DA Says Libel Case Against N. Carolina Attorney General Over

Written by GARY D. ROBERTSON


A North Carolina prosecutor said Thursday that campaign-related charges won’t be pursued further against Attorney General Josh Stein or his aides, one day after an appeals court ruled the political libel law her office was seeking to enforce is most likely unconstitutional.

Wake County District Attorney Lorrin Freeman said that the ongoing investigation and prosecution of potential misdemeanor violations related to a 2020 ad from Stein’s campaign has been closed.

A senior assistant prosecutor in Freeman’s office had been investigating allegations whether the commercial criticizing Stein’s Republican challenger at the time broke a 1931 law that makes certain political speech unlawful. When it appeared last summer that Freeman’s office could soon seek indictments, Stein’s campaign and others sued in federal court to stop the effort and asked that the law be declared unconstitutional.

In August, the 4th U.S. Circuit Court of Appeals in Richmond, Virginia, blocked enforcement of the law while an appeal was heard. On Wednesday, the same appeal panel vacated a trial judge’s ruling that had refused to order Freeman to stop using the law to prosecute anyone over the disputed commercial.

A statement released by Freeman also said the ruling prevents her office from moving forward given that there is two-year statute of limitations for such a misdemeanor.

“Understanding that the case was one of intense public interest, it has been the assigned prosecutor’s intent to exercise due diligence and to evaluate the evidence and apply the law without partiality from the beginning of this matter,” Freeman said. “As prosecutors, we respect the role of the court in determining the constitutionality of a duly enacted state law.”

The decision by Freeman — the local prosecutor for North Carolina’s largest county — ultimately could make the Stein lawsuit moot. And Stein, who announced

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1st black female NC superior court judge Shirley Fulton dies

Shirley Fulton, a trailblazing judge in Charlotte and across North Carolina, has died.

Shirley Fulton, a trailblazing judge in Charlotte and across North Carolina, has died.

Staff Photographer

Longtime Mecklenburg County Judge Shirley Fulton, the first Black woman to win a Superior Court seat in North Carolina, died Wednesday morning.

The cause of death: complications from gall bladder cancer.

Fulton, whose influence stretched from the courthouse to a decades-long list of significant community endeavors, was 71.

At different points during her legal career, the Kingstree, S.C., native worked as an assistant Mecklenburg County district attorney, a District Court judge, a Superior Court judge and a law professor.

For 14 years she served as Senior Resident Superior Court judge, the most powerful judicial seat in the Mecklenburg courthouse. Once again Fulton made history by being the first Black woman in North Carolina to hold the job.

Shirley Fulton.jpg
Michael Shane Neal’s 2004 portrait of former Judge Shirley Fulton hangs in the Mecklenburg County Courthouse. Fulton, the first Black woman in North Carolina ever elected to a Superior Court seat, has died. She was 71. Michael Shane Neal

After leaving the bench in 2002, Fulton went into private practice. But she continued to throw herself into highly public community initiatives — from reforms in the courts to public housing and local schools.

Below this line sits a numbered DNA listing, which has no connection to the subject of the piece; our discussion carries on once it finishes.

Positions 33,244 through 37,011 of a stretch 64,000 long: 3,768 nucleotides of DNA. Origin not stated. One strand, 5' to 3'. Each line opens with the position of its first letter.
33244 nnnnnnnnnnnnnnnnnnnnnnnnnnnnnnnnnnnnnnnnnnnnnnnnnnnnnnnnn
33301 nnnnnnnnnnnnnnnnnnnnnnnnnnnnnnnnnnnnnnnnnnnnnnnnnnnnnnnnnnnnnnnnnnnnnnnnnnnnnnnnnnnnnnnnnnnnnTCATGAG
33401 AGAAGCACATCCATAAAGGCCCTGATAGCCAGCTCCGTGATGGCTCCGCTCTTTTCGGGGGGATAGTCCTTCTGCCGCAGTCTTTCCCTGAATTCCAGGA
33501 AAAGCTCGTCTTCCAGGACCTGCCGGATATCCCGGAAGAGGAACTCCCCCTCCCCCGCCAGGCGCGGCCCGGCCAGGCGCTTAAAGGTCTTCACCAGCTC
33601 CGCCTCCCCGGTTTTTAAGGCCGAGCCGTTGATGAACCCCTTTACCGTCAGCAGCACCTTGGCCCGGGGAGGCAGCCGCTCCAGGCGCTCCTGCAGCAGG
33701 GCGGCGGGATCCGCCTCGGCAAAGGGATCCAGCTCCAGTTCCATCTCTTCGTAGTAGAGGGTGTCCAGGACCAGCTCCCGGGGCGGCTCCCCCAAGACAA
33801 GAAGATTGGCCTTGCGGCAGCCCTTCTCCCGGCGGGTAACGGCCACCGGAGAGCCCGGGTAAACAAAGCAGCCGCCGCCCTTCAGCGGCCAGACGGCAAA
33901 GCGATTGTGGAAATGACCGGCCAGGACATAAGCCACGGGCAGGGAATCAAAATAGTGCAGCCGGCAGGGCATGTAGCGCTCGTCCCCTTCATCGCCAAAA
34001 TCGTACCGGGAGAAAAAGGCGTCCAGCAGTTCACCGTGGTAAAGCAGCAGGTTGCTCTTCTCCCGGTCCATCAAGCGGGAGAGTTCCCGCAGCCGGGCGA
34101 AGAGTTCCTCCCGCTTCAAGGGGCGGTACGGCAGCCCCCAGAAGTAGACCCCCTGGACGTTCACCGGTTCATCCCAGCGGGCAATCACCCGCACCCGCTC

She served as president of Queen City Congress, a coalition of inner city neighborhoods, and was former board chair of the Charlotte Housing Authority.

In 2015, she re-donned her judicial robes to preside over a mock grand jury hearing in Raleigh to consider “indicting” Republican legislators who had voted to block the expansion of Medicaid, the major form of federal health assistance for low-income families.

“She was an absolute gem for this community and this court system,” said Carla Archie, the county’s current senior resident judge, and the first Black woman

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Former North Carolina legislator Tom Murry running for attorney general

A local prosecutor, pharmacist and former state legislator announced on Friday he will run for North Carolina attorney general next year.

Republican Tom Murry of Wake County said he’ll seek to succeed Democratic AG Josh Stein, who announced last month he’s running for governor.

Murry served in the state House in the 2010s following a stint on the Morrisville town council. He later worked for the Administrative Office of the Courts.

Murry is currently a licensed pharmacist and North Carolina Army National Guard member, and recently has been an assistant district attorney for a five-county region north of Raleigh.

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Ex-North Carolina legislator Tom Murry announced on Friday he will be running for <a href=attorney general.”/

Ex-North Carolina legislator Tom Murry announced on Friday he will be running for attorney general.

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“My pledge to the people of North Carolina is simple, I will stand beside local law enforcement, district attorneys and victim’s advocates to defend not defund the rule of law for all North Carolinians,” Murry said in a news release while criticizing Stein’s AG tenure..

Murry’s release pointed to a list of endorsements that included current and former legislators and some ex-judges, as well as to his efforts while in the legislature pushing for voter photo identification and regulatory reforms.

Murry also said he would create a “rapid response statewide drug task force” if elected to go after criminals who bring fentanyl to the state.

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